Humanism is born from the curiosity and natural goodness that is in all of us. People turn to a Humanist life philosophy out of the need to answer our many nagging questions. Religion and supernatural beliefs fail to deliver valid or consistent solutions to life’s toughest issues concerning truth, morality, rational thinking, logic, and common sense.
Humanism is the logical choice.
So what makes a Humanist?
A lot of factors. Our worldview has much to do with our starting point and how we think about reality. We call the starting point our presupposition, and everybody has at least one. The presupposition for Humanism is “the universe exists and we can learn something about it.”
Yes, we share this presupposition with probably every thinking human being on the planet, but what makes it different for Humanists is that we don’t believe that the universe was created by any supernatural force or “god”. Reason and logic would suggest that the universe does exist. Most every worldview holds this belief, but for many it’s buried under many, many layers of gods, spirits, and other supernatural ideas.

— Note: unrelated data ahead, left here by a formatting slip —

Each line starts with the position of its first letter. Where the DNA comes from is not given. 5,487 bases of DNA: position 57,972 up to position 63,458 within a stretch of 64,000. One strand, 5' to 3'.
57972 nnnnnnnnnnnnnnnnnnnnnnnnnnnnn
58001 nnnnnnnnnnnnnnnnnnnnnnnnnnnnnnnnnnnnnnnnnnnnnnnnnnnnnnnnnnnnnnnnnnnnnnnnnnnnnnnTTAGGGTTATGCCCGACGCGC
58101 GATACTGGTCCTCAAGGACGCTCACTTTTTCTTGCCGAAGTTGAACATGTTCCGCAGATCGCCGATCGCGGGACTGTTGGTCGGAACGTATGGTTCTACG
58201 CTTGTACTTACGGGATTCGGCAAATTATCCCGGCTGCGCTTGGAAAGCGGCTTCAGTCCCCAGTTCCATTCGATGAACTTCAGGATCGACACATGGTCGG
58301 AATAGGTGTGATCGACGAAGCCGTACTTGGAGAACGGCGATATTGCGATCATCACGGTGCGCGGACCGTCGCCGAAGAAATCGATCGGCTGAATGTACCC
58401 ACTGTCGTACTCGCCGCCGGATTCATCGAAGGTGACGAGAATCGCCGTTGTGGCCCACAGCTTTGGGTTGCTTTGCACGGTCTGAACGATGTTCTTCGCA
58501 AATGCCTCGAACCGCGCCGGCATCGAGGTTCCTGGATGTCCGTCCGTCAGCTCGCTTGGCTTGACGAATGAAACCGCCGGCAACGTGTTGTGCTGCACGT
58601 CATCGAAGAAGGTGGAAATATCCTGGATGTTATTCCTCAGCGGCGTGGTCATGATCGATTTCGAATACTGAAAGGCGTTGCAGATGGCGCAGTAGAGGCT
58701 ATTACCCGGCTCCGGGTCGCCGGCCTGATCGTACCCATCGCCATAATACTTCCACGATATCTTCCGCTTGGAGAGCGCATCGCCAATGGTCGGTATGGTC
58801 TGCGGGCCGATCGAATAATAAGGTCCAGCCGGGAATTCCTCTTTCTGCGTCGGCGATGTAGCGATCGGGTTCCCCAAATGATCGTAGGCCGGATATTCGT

There are other suppositions Humanists used to make our understanding of the world a little easier; for example – Demonstrably true statements are more valuable than ones that are not. This one’s pretty straightforward, and it’s necessary for the scientific method to work. It’s remarkable how many religious people will claim to share this view, until it is put to the test.
Trust in science
Humanists trust the scientific method to arrive at the truth. Science is a self-correcting method for understanding the natural world, while at the same time eliminating human bias. This is not dogma by any stretch; we fully realize that science may not give us all the answers, and indeed there may be some questions that are unanswerable. Humanists are often accused by religious believers of having “faith” in science. This is clearly not the case. Humanists trust science because science has proven itself to be the best way of determining fact from conjecture. We trust science because it works.
Doubt is beneficial because it keeps us asking questions and re-evaluating what we believe. Doubt is one of the engines that drives science and personal discovery. Healthy skepticism gives us the determination not to be swept up by fanciful, appealing ideas that have no proper evidence or logical basis. Healthy skepticism also prevents indulgence in lies, distortions, and flights of imagination pretending to be reality.